U.S. Supreme Court
Deming v. Carlisle Packing Co., 226 U.S. 102 (1912)
Deming v. Carlisle Packing Company
Submitted November 4, 1912
Decided December 2, 1912
226 U.S. 102
Even though the record may present in form a federal question, the writ of error will be dismissed if it plainly appear that the federal question is so unsubstantial and devoid of merit as to be frivolous.
In this case, the only federal question was based on the refusal of chanroblesvirtualawlibrary
the state court to remove the cause as to the nonresident defendants on the ground of fraudulent joinder of the resident defendant, and is frivolous as shown by the fact that the trial court refused to nonsuit as to the resident defendant, and there was a verdict against all.
Where the case is not removable before trial, plaintiff has the right to have the issues of fact and law raised determined in the state court having jurisdiction, and the power of the state court to so determine cannot be destroyed by defendants' claim that, if the evidence had been rightly weighed, the decision would have been different.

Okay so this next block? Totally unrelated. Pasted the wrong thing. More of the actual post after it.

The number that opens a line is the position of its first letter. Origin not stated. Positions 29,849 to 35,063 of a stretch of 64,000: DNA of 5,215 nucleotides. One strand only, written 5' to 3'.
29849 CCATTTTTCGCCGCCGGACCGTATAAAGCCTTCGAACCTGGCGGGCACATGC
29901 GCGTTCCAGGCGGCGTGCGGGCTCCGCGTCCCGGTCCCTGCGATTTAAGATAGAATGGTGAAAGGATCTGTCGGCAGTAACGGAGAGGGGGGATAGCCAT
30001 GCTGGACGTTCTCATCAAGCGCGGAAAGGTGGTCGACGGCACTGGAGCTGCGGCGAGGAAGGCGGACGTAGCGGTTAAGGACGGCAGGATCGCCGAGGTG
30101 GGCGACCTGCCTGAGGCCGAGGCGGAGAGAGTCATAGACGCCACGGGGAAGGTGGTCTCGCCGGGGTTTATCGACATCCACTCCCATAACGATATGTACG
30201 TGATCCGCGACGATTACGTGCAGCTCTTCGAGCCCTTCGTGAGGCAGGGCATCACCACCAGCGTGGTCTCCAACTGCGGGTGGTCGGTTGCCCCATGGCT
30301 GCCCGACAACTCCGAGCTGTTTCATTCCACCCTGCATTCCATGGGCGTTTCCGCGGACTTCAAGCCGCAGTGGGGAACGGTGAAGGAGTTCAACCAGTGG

Where the state court has jurisdiction, the federal court cannot deny the state court the right to exercise it.
The unsubstantial and frivolous character of the only federal question presented in this case embraces the conclusion that the writ was prosecuted for delay.
The power which this Court can exercise under one of its own rules depends upon the statute on which the rule is based.
Under Rule 23, which is based on § 1010, Rev.Stat., this Court has the same power to award damages for delay where the writ of error is dismissed as where there is judgment of affirmance, and in this case, five percent damages are imposed in addition to costs.
Writ of error to review 62 Wash. 455 dismissed.
The facts, which involve the jurisdiction of this Court of writs of error to state courts and the power of this Court to award damages for delay where the writ of error is dismissed, are stated in the opinion.